Like any thrift store maverick will tell you, one person's discarded velvet Elvis painting is another's mantelpiece treasure. For those who spend their Saturdays sifting through mothball-tainted clothing racks and stacks of old vinyl, the thrill of a bargain can be all-consuming. It was with these garage sale scourers and thrift store conquistadors in mind that Second Chance Building Supply developed the "Recycled Art Show." Now in its second year, the show invites local artists to refashion their thrifty treasures or unwanted household items for a higher goal: benefitting substance abuse recovery.
Second Chance Building Supply in the Linen District was opened in 2005 by Supportive Housing and Innovative Partnerships, a nonprofit that provides housing and jobs for people in recovery. The store runs on tax-deductible donations from individuals and corporations who opt to skip the trip to the dump and recycle the scraps left over from construction and home remodeling projects. The space provides a low-cost alternative for remodelers on a budget by selling household items like cabinets, windows, tiles, appliances and lighting at much less than they would normally retail for. In addition, most of the staff at Second Chance are recovering addicts who have gone through the SHIP program.
"It's a daily testament that people can recover their lives," says SHIP Executive Director Melanie Curtis. "Almost everybody that works here is in recovery."
Last year, after hearing of recycled art shows put on by other used building materials stores in Seattle and Phoenix, Curtis teamed up with Will Spearman to bring one to Boise. The show was a success, with around 100 submissions, a silent auction that raised money for SHIP and a juried competition with a coveted $1,000 purse. Kay Seurat, a local jewelry designer, took home Best of Show with her piece called The Measure of Man that she had worked on with her grandson.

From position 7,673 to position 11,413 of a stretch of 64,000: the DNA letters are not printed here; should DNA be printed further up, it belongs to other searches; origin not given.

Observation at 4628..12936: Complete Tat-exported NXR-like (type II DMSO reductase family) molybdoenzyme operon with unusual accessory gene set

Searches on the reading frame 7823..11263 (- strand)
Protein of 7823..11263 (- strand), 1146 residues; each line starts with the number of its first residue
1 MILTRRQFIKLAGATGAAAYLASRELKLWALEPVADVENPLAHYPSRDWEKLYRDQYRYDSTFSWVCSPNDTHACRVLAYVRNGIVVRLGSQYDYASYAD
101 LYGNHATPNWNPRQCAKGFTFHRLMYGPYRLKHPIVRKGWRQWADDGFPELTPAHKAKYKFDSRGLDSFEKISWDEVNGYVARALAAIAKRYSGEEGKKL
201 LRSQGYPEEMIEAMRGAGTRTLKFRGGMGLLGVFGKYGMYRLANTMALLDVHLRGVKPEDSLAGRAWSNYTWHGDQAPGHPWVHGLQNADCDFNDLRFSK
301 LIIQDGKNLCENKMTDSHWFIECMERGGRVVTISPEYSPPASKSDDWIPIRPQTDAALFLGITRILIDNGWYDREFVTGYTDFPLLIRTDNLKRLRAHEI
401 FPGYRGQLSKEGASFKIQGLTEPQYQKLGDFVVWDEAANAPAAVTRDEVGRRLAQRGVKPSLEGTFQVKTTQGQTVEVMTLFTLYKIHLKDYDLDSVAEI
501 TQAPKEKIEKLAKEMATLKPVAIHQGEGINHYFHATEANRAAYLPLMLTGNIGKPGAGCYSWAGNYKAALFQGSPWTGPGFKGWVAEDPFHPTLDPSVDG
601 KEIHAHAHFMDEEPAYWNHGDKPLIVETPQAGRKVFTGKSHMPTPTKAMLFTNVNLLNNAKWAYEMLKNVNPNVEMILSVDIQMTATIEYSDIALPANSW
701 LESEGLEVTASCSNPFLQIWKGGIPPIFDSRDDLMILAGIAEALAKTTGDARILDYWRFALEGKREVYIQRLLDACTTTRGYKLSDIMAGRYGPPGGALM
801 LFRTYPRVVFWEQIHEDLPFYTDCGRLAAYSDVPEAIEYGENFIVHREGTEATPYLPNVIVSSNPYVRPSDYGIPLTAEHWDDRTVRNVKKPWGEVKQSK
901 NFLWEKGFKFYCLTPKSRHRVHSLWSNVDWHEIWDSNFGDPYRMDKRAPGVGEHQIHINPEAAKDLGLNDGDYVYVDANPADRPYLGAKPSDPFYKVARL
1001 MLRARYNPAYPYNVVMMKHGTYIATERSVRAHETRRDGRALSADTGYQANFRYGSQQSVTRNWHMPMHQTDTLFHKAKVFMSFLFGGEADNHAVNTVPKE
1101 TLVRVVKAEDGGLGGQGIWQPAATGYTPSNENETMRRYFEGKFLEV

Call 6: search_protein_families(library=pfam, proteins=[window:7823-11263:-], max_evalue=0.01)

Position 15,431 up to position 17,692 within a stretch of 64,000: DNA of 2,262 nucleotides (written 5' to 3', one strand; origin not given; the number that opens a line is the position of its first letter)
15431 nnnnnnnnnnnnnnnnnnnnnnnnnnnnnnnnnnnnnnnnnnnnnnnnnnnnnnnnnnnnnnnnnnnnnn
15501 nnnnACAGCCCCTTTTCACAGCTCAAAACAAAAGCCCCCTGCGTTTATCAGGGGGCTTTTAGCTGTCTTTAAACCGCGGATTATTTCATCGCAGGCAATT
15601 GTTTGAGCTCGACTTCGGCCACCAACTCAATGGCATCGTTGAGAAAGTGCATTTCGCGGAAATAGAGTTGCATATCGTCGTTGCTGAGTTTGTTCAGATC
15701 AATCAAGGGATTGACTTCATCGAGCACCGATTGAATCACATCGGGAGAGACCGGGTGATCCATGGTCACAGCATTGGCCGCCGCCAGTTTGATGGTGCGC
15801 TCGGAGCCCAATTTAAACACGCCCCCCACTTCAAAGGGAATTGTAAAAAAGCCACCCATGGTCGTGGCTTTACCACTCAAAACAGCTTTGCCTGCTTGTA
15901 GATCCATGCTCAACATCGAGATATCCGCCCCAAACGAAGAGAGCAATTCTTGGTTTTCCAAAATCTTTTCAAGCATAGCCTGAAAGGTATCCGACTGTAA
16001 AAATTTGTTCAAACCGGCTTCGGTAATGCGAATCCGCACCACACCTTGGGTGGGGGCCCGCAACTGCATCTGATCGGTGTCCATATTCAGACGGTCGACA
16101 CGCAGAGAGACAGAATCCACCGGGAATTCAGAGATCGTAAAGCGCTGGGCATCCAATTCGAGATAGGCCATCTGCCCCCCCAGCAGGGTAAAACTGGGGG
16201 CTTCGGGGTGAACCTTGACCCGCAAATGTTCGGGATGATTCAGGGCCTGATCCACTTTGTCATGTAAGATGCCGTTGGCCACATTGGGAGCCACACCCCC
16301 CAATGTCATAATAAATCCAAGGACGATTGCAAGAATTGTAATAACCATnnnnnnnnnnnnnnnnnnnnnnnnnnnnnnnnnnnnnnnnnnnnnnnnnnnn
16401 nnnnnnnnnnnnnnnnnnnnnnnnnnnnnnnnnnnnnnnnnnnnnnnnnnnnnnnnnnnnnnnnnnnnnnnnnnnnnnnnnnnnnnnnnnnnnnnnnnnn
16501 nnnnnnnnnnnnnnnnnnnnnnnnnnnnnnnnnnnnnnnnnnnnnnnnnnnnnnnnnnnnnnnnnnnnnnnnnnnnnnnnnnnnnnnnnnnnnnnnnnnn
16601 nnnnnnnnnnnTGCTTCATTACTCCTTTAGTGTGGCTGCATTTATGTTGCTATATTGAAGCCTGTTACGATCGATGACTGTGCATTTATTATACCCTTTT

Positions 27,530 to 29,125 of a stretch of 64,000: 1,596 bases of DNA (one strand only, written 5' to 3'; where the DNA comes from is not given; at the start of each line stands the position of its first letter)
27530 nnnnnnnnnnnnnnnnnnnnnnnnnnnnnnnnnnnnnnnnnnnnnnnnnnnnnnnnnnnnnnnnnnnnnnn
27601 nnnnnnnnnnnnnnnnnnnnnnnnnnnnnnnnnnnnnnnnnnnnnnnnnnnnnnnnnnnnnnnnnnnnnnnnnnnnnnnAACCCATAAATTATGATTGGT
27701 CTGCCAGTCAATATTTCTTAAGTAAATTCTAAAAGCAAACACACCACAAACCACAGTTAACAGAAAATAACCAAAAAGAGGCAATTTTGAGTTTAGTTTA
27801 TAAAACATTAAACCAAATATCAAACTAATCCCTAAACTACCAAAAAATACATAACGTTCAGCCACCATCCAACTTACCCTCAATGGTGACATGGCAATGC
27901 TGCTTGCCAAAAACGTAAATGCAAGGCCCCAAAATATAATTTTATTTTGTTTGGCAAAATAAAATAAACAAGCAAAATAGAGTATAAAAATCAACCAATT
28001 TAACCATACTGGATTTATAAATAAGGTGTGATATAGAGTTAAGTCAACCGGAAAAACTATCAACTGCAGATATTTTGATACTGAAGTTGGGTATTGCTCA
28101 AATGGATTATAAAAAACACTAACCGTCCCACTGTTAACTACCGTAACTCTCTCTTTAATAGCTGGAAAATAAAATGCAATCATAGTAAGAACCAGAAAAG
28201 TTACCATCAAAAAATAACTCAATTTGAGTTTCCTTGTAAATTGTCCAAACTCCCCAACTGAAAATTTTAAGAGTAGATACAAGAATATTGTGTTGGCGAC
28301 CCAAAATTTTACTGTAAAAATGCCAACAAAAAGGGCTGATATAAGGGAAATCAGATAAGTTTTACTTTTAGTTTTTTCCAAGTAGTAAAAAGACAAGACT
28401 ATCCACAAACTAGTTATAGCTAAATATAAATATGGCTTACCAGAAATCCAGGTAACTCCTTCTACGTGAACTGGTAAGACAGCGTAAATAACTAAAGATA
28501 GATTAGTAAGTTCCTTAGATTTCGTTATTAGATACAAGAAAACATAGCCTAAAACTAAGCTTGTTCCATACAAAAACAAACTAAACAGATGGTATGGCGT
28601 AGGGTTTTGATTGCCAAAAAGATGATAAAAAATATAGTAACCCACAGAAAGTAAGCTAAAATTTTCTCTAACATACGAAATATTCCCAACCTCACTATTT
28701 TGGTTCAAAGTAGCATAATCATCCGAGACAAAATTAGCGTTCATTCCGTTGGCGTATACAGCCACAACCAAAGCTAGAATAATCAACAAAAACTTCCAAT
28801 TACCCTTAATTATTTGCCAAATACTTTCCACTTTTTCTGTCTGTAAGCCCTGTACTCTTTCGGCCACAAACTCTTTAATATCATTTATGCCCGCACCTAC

"Since I won, it opened up the floodgates ... I kind of became a yard sale addict," explains Seurat, laughing.
Seurat submitted another creation this year, titled Elegant Weapons for a More Civilized Age, comprised of random objects she's collected over the past year. The piece features a brass light fixture with dangling metal, Transformer-type toys and glued-on yellow rhinestones. Seurat even removed the sound device from an old musical birthday card and attached it to her creation so that Darth Vader's "Imperial March" plays whenever a lever is pulled. Though Seurat only pursues recycled art as hobby, she looks forward to this annual creative event as an excuse to justify her garage sale jaunts.
"I think it's great that they're doing this because it gives me a deadline and some motivation to get something done," says Seurat.
This year's "Recycled Art Show," which will take place as part of First Thursday on Sept. 4 in the Linen Building, has some pretty staunch submission requirements. Each piece must contain a minimum of 75 percent recycled, reused or found materials. They also ask that artists not use dangerous chemicals or natural elements like wood or bones. In an attempt to stay in line with the event's mission, Curtis and Spearman opted to cut out printed waste and send out most promotional materials for the show in PDF format.
"This year we tried to create less of a footprint. We didn't print a lot of materials," says Spearman.